Climate Bank Needed for Green and Just Transitions

8:12:41 AM | 12/27/2022

Vietnam’s landmark commitment to net-zero carbon emissions by 2050 is bold and visionary. In making this public commitment, the Government recognized that the conversion from fossil fuels can deliver tangible economic benefits. There is now evidence that the transition to renewable energy will create more jobs than it destroys.

However, the scale of the challenge facing Vietnam and other countries embarking on the journey to net-zero carbon emissions should not be underestimated. Reducing dependence on fossil fuels will affect every sector of the economy, from power generation to agriculture, construction, manufacturing, and transportation.

Estimates of the costs vary depending on the assumptions used in making these calculations. Nevertheless, conservative estimates suggest that Vietnam mobilize an additional US$15 billion to US$30 billion per year - that is, investment over and above normal levels of investment - to achieve the net-zero target and sustain rapid economic growth.

According to UNDP Resident Representative Ramla Khalidi, for an economy like Vietnam, international financing will at most provide a supplemental source of capital. Most of the investment requirements will have to be met by domestic sources. As such, increasing the capacity of domestic financial institutions to mobilize long-term capital is at the core of climate transition.

Although Vietnam’s financial system is becoming more developed and diverse, the absence of deep and liquid secondary markets constrains the availability of long-term financing. As recent events in the bond market have shown, governance, corporate disclosure and accountability are key constraints on the development of active secondary markets. Therefore, proactive policies are needed to remove these and other obstacles to increasing the supply of long-term domestic financing for the energy transition and other uses.

Ms. Nguyen Thi Hoang Yen, Deputy Director of the Department of Science, Education, Natural Resources and Environment under the Ministry of Planning and Investment, said Vietnam is currently included in the list of “priorities for energy cooperation” and is in discussions with countries around the world on various international climate finance mechanisms in support of the energy transition. However, the fund that countries donate to Vietnam will only be a small part of the path of economic growth and energy transition. We need to strengthen domestic financial institutions to ensure financing for businesses, investing in socioeconomic development projects, and investing in projects for the energy transition in the medium and long term.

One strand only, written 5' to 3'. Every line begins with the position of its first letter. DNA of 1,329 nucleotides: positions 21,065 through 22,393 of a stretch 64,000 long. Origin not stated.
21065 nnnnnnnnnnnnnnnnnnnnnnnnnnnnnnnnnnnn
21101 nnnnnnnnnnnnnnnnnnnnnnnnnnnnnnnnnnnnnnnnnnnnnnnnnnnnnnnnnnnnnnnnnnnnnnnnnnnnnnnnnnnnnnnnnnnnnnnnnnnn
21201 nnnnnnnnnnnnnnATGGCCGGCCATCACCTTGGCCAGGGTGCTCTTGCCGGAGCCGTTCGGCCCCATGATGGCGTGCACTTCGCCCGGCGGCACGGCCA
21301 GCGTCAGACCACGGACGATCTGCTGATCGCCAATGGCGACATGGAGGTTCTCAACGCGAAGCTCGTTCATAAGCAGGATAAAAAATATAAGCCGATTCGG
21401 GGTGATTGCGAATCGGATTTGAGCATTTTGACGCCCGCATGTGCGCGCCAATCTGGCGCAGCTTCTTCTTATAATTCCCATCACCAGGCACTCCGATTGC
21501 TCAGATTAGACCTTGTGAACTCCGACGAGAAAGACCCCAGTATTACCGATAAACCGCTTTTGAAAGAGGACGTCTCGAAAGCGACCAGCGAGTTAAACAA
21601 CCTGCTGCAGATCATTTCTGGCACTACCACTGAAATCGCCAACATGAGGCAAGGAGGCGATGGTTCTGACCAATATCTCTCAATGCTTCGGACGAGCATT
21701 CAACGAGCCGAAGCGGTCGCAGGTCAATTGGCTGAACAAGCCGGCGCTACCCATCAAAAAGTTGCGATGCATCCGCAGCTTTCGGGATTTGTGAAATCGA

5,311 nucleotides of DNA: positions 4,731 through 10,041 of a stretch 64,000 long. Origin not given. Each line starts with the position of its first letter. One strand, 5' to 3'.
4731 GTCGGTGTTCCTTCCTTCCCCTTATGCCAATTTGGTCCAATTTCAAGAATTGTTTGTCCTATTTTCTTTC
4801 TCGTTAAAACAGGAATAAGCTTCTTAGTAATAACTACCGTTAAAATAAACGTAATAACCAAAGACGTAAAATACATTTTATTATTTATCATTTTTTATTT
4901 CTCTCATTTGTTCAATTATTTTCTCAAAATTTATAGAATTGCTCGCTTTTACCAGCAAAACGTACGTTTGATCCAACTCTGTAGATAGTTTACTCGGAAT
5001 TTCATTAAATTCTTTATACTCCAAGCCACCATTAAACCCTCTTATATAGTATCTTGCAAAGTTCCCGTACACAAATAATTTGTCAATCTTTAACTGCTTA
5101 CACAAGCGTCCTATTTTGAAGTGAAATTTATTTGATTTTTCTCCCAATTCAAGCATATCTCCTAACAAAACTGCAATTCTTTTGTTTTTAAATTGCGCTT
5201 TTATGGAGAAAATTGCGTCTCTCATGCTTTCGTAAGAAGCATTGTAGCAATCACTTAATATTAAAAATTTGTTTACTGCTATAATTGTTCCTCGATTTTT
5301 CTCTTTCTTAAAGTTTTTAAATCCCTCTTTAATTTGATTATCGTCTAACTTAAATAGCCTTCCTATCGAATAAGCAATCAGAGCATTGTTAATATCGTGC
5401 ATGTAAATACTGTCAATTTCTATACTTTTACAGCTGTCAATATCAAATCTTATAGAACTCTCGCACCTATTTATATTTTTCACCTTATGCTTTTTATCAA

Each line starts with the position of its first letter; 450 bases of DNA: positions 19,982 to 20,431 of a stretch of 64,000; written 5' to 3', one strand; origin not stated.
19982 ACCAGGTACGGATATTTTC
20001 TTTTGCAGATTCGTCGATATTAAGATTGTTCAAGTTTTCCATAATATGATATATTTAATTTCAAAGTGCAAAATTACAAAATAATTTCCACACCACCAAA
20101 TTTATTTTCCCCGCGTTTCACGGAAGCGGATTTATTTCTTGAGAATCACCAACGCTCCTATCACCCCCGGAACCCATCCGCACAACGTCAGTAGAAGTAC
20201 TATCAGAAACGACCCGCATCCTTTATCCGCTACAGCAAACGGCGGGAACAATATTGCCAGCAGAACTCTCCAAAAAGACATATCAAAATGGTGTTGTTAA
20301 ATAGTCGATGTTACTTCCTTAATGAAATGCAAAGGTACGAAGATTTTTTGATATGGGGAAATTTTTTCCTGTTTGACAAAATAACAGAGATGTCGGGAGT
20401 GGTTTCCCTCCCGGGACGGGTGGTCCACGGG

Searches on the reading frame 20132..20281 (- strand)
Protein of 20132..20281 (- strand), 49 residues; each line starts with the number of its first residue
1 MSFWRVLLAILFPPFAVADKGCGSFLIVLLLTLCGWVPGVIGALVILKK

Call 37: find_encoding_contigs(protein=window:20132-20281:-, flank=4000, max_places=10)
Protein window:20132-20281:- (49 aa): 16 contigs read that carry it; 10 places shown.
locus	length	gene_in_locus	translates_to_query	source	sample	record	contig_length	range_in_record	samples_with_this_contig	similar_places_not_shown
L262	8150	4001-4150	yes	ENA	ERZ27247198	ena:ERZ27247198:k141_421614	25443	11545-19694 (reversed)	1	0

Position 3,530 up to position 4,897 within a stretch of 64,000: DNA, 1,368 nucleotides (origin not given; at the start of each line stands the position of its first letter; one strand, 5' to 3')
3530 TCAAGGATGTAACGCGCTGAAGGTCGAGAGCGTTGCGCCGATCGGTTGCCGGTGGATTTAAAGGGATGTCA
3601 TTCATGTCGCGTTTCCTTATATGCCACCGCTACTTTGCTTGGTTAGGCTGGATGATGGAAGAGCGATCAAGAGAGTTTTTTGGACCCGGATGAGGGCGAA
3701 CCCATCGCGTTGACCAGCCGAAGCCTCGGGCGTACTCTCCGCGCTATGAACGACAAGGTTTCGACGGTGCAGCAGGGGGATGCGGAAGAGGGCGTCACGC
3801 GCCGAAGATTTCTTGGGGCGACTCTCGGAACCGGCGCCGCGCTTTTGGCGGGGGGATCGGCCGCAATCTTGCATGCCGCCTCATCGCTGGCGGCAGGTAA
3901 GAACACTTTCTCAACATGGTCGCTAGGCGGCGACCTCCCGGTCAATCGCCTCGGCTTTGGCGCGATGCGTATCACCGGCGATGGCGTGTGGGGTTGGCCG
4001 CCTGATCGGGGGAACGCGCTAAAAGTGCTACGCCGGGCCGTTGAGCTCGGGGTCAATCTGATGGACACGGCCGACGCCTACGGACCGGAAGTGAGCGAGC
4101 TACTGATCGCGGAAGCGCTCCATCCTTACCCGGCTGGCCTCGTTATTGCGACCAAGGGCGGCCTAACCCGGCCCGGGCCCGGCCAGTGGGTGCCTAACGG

The Joint Program to assist Vietnam in developing an Integrated National Financing Framework (INFF) has the overarching goal of supporting Vietnam in its efforts to reform the mobilization, usage and management of development finance, in order to realize the sustainable development goals (SDGs) until 2030. Under the framework of this Program, the United Nations Development Program (UNDP) collaborated with the Department of Science, Education, Natural Resources and Environment in conducting studies on “Development Banking in Vietnam: Issues and Prospects” and “Review of bottlenecks and recommendations for the development of domestic capital markets in Vietnam.”

These are initial studies to provide recommendations and policy discussions to develop capital markets for private enterprises, ensuring that public financial resources effectively contribute to the achievement of development goals. Most important are recommendations on how to mobilize resources and use investments effectively, thus bringing in sustainable development results.

Researchers from the Integrated National Financing Framework (INFF) program, economists from UNCTAD and SOAS, University of London; and experts with extensive experience in climate finance in different development settings shared global precedents, and the potential contribution of development banking to Vietnam’s energy transition. They proposed that a Vietnam Climate Bank be created to contribute to long-term energy financing by providing guarantees for commercial bank loans, organizing structured finance for slow-gestating projects, and even taking equity stakes in projects that deliver important social benefits.

Mr. Thomas Marois, Political Economist and Author of Public Banks, SOAS University of London, made the case for establishing a new Vietnam Climate Bank to drive a green and just transition. There is a need to get the mandate right - a green and just mandate with a public purpose. To be credible and effective, a Vietnam Climate Bank needs a representative Board of Governors.

By Quynh Chi, Vietnam Business Forum